Aug 262011

Recently, while trying to resolve a bug in Bcfg2, I ran into a situation which can be summed up by the following:

Python 2.7.1 (r271:86832, Mar 26 2011, 11:26:21)
[GCC 4.4.5] on linux2
Type "help", "copyright", "credits" or "license" for more information.
>>> import os, stat
>>> dev = os.makedev(1, 3)
>>> mode = stat.S_IFCHR | 0777
>>> print(mode)
>>> os.mknod('test', mode, dev)
>>> os.stat('test')
posix.stat_result(st_mode=8685, st_ino=1148358, st_dev=12L, st_nlink=1, st_uid=0, st_gid=0, st_size=0, st_atime=1314372451, st_mtime=1314372451, st_ctime=1314372451)

Above, you can see that the mode specified ends up being different than the mode which is set by os.mknod. Instead of a character device with permissions of 0777, I was ending up with permissions of 0755. If you follow the link, you will find no documentation mentioning the umask of the running process in the mknod section. However, you can search around the page and realize that the umask of the running process is masked out for other methods.

The inconsistency arises due to the implementation of mknod used by Python. For instance, if you run the above code on Windows under Cygwin, it does the Right Thing ™. This was my clue that there was something about the implementation that was off. Sure enough, after committing a simple fix, the problem disappeared.

I think this is simply a documentation issue, but I was unable to find any information on the problem while searching around. Hopefully this post will save someone from wasting a ton of time on the same issue.

 Posted by at 20:05
Sep 142010

I was recently converting a bash script to python. I had a need to grab the last item (and only the last item) off the end of a list in order to implement bash’s basename function since Python’s basename function is not quite the same. The bash script had a line like the following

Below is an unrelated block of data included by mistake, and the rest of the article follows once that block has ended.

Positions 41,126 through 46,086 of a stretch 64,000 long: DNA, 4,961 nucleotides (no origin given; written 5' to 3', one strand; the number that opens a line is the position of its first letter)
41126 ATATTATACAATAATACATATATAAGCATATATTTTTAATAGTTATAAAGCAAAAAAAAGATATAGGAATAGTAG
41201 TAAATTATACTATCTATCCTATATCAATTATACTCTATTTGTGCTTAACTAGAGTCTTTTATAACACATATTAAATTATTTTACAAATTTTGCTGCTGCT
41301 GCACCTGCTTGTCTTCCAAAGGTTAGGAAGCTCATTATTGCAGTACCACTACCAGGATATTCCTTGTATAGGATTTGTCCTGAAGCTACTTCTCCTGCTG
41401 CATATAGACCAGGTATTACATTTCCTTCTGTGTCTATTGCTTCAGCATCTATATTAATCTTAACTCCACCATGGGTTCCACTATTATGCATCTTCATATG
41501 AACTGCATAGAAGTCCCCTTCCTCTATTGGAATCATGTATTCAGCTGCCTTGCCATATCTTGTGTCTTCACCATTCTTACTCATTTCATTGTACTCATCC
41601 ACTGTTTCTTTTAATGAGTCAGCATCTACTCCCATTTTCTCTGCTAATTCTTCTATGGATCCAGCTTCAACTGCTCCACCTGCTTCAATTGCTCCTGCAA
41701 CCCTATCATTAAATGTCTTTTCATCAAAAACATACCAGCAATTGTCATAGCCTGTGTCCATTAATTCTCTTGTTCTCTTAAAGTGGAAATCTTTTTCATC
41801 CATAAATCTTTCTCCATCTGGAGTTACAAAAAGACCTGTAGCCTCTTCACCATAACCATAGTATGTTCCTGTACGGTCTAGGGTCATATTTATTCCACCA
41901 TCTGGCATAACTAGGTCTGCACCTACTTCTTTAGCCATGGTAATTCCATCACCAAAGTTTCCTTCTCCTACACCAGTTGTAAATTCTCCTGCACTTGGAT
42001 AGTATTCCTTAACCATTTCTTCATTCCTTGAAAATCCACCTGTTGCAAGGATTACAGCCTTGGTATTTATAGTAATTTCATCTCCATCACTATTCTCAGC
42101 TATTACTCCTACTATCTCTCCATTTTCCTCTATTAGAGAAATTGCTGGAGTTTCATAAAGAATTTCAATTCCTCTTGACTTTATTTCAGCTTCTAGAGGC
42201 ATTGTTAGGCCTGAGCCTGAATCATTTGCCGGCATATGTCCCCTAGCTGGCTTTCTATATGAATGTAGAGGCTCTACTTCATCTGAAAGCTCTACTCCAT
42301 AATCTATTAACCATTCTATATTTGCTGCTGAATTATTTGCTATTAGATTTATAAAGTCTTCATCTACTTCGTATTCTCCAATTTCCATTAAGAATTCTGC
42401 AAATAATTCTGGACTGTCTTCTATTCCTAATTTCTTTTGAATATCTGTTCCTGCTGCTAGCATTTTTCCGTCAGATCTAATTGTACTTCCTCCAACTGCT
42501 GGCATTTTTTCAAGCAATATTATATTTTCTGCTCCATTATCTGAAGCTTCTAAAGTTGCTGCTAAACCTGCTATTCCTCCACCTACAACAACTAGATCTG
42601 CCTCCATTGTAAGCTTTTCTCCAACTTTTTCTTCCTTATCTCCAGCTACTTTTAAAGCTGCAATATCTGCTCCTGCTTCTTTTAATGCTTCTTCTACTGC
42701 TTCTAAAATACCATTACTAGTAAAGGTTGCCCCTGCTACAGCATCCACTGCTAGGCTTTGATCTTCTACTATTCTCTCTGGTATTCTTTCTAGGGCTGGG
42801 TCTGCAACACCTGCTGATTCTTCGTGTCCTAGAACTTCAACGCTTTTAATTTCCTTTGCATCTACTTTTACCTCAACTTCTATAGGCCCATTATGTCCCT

tmpbase=`basename $0`

I was able to get the information I needed by using the __file__ attribute in the script itself. From this, I was able to split the full pathname like this:

solj@abbysplaything $ cat
#!/usr/bin/env python3

solj@abbysplaything $ python /home/solj/
['', 'home', 'solj', '']

As you can tell, the length of this path could vary depending on where the user runs the script from. Therefore, I needed to grab the first item from the end of the list in order to properly emulate the basename function of bash. I ended up being able to do the following:

tmpbase = __file__.split('/')[-1:]

The negative index allows you to count from the end of the list (I love Python). However, as it turns out, I am blind and didn’t finish fully reading the os.path documentation. This particular problem was solved in a much more elegant way using os.path.split() although I find the negative index to be an extremely useful thing to know.

 Posted by at 19:04